In order to ensure that someone does not accuse us of saying the same things as the poets, who say that Zeus came to women for sexual pleasure, we will explain the words of this prophecy clearly. The phrase “behold, the virgin shall conceive” means that the virgin would conceive without intercourse. If she had in fact had intercourse with someone, she would not have been a virgin. God’s power came on the virgin, overshadowed her and caused her to conceive while she remained a virgin.1
I know that the Jews are accustomed to meet us with the objection that in Hebrew the word almah does not mean a virgin but “a young woman.” And, to speak truth, a virgin is properly called bethulah, but a young woman, or a girl, is not almah but naarah! What then is the meaning of almah? A hidden virgin, that is, not merely virgin, but a virgin and something more, because not every virgin is hidden, shut off from the occasional sight of men.2
The Jews say that it is not written in the prophecy “virgin” but “young woman.” To which it may be answered that “young woman” and “virgin” mean the same thing in Scripture, for in Scripture “young woman” refers to one who is still a virgin. Furthermore, if it was not a virgin that gave birth, how would it be a sign, something extraordinary? Listen to Isaiah, who says, “For this reason the Lord himself shall give you a sign,” and immediately he adds, “Behold, the virgin.” So if it were not a virgin that would give birth, it would not be a sign. The Jews, then, alter the text of Scripture in their malice, putting “young woman” instead of “virgin.” But whether the text reads “young woman” or “virgin,” it should be understood in either case that it is a virgin who will give birth so that the event may be a miraculous sign.3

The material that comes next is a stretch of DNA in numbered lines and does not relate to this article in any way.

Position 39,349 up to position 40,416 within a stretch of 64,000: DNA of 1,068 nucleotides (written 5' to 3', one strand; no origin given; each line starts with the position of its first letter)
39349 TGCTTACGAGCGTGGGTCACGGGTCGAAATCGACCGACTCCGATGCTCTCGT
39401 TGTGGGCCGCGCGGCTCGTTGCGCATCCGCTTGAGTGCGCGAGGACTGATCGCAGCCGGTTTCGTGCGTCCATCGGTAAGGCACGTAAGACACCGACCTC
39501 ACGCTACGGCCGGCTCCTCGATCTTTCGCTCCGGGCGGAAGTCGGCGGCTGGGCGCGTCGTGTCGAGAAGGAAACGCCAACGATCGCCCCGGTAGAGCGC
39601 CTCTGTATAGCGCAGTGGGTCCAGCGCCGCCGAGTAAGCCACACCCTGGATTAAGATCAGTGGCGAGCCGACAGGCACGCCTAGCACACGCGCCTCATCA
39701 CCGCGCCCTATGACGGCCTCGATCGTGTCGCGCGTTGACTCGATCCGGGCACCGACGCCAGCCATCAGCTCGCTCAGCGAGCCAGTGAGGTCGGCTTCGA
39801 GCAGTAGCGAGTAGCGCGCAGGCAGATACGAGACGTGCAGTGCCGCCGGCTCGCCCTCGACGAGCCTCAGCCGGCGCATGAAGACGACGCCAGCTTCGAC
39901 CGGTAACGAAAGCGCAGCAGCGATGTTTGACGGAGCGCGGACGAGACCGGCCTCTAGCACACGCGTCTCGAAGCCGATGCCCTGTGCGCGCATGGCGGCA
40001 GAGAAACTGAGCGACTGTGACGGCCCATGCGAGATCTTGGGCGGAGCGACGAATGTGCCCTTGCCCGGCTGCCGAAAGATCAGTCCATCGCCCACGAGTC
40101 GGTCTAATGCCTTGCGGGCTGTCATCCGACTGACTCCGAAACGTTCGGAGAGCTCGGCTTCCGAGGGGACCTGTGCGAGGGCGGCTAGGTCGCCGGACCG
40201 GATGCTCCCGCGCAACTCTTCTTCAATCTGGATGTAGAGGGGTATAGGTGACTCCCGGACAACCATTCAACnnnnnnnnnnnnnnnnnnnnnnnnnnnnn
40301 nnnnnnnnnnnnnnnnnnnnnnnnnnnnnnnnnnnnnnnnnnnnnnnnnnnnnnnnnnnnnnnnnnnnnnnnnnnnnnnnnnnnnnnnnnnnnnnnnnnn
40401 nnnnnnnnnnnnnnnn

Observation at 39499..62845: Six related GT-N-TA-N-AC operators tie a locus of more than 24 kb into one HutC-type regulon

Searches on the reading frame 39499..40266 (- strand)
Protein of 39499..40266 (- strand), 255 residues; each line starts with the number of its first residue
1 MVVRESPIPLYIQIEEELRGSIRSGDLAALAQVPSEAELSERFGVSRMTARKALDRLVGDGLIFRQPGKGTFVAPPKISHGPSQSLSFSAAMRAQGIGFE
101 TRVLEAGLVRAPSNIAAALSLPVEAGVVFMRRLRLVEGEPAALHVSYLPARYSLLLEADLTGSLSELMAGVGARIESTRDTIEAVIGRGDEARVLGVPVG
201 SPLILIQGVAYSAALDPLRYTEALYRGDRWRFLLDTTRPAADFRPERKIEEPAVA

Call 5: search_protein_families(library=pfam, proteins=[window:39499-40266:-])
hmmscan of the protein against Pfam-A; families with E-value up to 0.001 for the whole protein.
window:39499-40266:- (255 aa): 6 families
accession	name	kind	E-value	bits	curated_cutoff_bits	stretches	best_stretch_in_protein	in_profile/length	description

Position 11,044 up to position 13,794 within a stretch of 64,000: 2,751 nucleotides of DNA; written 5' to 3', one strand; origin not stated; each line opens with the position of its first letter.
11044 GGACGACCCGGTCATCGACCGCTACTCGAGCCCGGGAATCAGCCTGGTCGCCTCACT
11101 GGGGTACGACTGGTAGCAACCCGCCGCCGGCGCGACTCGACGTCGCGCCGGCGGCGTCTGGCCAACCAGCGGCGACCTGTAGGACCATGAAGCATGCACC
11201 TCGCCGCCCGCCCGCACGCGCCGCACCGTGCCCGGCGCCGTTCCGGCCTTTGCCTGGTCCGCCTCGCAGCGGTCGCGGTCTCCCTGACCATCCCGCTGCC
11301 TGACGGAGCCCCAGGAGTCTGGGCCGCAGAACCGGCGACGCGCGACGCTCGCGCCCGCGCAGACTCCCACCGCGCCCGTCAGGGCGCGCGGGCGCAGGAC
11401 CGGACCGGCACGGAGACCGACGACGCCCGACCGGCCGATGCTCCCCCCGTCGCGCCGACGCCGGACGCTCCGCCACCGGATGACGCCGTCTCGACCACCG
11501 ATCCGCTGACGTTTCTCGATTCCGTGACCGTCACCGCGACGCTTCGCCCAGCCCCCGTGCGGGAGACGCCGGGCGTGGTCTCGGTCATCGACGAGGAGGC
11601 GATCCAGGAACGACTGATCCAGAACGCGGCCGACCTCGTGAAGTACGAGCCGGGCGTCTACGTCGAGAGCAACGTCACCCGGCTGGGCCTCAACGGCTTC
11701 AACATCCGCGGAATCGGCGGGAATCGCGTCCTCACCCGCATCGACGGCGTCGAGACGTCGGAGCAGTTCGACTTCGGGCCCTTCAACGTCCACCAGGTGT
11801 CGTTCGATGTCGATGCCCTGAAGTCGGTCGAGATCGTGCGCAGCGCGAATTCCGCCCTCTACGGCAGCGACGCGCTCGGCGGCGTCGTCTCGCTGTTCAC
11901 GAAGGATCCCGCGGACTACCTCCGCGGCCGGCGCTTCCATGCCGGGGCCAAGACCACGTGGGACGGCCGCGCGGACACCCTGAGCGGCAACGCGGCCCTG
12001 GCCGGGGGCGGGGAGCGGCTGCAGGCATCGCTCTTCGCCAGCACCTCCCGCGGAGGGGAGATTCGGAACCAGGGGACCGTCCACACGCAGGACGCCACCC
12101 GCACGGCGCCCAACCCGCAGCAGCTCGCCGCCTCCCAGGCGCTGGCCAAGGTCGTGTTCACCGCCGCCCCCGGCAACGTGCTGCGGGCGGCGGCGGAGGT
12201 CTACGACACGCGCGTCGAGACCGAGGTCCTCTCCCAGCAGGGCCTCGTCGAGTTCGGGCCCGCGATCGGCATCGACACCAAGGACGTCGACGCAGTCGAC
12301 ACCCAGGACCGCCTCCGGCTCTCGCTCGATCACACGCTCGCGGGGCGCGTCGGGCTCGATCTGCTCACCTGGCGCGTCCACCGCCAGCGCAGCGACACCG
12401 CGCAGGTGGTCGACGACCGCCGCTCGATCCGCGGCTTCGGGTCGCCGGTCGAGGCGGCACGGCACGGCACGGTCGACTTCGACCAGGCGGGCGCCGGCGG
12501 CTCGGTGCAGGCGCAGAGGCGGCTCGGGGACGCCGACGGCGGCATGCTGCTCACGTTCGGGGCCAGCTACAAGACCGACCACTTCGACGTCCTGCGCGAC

What is the sign? “Behold, a virgin shall conceive and bear a son.” In fact, a virgin did conceive and gave birth to “Emmanuel, God with us.” This is the new birth: a man born from God. God was born in the man, taking the flesh of the old human race without the help of the old human seed. God took the flesh in order to reform the old human race with a new seed. In other words, he spiritually cleansed the old human race by removing its old stains.4
- FIRST APOLOGY 33. McKinion, S. A. (Ed.). (2004). Isaiah 1-39 (p. 61). Downers Grove, IL: InterVarsity Press.
- AGAINST JOVINIANUS 1.32. McKinion, S. A. (Ed.). (2004). Isaiah 1-39 (p. 61). Downers Grove, IL: InterVarsity Press.
- EXPLANATION OF MATTHEW 23. McKinion, S. A. (Ed.). (2004). Isaiah 1-39 (p. 61). Downers Grove, IL: InterVarsity Press.
- ON THE FLESH OF CHRIST 17. McKinion, S. A. (Ed.). (2004). Isaiah 1-39 (p. 61). Downers Grove, IL: InterVarsity Press.